Nordburg Solutions

How to Write Accessible Forms - First things First

This tutorial can be viewed one part at a time or all in one page.

First things First

The first thing to understand about HTML is that it is a semantic-based language. Each tag means something. A tag may have a default look to it, but that look has nothing to do with the meaning of the tag. The look can be changed with CSS. But the meaning is what's used by assistive technologies like screen readers. It is a mistake to think that if you want large, bold text, you should use an <h1> tag. You should use use an <h1> tag when you want a header for the whole page - regardless of what you want it to look like. You should use CSS to define what something should look like. So, it is important to understand what the meaning of each HTML tag is supposed to be used for.

The second thing to understand is that you can't determine how someone will view your site. Once upon a time it was common to see on a webpage something like "This page is best viewed using Netscape 3 with 640x480 resolution." Somehow we just accepted that. Then came the day when people only developed for Internet Explorer 6 because it had almost 100% market share. Both of those days are long gone. Now people can view your page on a smart phone programmed by Apple, Google, Microsfot, Blackberry, etc. Or they can view it on a desktop computer with a 24" monitor. Keeping this in mind, it shouldn't be too much of a leap to understand that some will have to have a screen reader read a page aloud to them.

Thirdly, while we're talking about screen readers, it's important to know that different people use different screen readers, and different screen readers interact differently with HTML. Furthermore, different users have different settings on their screen readers. Some people will hear title attributes. Some won't. For the purposes of this page, I'll mostly be referring to NVDA because it's the screen reader I'm most familiar with.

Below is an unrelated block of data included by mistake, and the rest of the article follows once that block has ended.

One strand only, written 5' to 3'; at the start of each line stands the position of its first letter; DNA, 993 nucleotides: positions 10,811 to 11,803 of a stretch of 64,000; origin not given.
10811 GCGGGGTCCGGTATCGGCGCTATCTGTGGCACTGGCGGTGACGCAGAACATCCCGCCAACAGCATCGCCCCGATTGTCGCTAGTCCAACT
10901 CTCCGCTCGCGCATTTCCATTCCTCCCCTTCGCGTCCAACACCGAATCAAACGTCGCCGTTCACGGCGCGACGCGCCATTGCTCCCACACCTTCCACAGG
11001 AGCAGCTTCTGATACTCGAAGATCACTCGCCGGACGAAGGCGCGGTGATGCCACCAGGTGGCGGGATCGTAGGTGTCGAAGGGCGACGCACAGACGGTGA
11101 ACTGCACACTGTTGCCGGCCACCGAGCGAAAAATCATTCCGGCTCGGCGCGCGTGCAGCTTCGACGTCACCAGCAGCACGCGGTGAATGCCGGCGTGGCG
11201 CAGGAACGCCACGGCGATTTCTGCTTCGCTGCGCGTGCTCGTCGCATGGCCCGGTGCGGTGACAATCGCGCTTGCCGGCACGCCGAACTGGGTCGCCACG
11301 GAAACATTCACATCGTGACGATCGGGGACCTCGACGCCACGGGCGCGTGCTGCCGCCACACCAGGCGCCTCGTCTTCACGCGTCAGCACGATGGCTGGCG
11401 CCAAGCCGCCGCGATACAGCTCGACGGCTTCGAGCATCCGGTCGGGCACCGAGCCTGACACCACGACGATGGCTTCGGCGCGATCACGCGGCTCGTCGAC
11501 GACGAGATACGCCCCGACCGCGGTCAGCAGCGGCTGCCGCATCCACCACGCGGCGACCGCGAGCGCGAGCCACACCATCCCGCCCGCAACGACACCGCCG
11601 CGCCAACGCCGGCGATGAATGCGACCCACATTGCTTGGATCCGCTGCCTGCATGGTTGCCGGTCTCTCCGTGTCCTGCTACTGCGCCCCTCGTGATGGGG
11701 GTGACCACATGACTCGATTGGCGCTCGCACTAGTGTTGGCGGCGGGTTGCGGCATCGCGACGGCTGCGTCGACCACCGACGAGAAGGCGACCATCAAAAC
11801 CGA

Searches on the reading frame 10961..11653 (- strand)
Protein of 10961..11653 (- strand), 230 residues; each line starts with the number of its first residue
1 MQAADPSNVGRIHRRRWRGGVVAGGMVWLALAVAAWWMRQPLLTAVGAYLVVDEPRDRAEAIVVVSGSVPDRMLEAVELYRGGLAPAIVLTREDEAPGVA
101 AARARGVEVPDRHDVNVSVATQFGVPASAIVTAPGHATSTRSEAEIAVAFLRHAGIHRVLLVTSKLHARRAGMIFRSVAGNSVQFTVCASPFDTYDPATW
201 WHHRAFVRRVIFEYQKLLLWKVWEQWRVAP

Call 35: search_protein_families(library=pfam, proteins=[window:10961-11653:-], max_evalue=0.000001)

Lastly, most desktop screen readers use keyboard shortcuts to navigate around the page. Typically, you flow from top to bottom with the arrow keys. But once a form is encountered, and the user interacts with a form control the screen reader enters into forms mode. In forms mode, keystrokes interact with the form control itself. The only two ways to navigate through a form are: 1) After every form control, press Escape to get out of forms mode, navigate to the next form control with the arrow key, then enter forms mode again; or 2) press Tab to send focus from form control to form control until you get to the end of a form. For the purposes of this page, we'll assume that most users would use the second method because the first one would be a pain in the arse.

So, with these things in mind....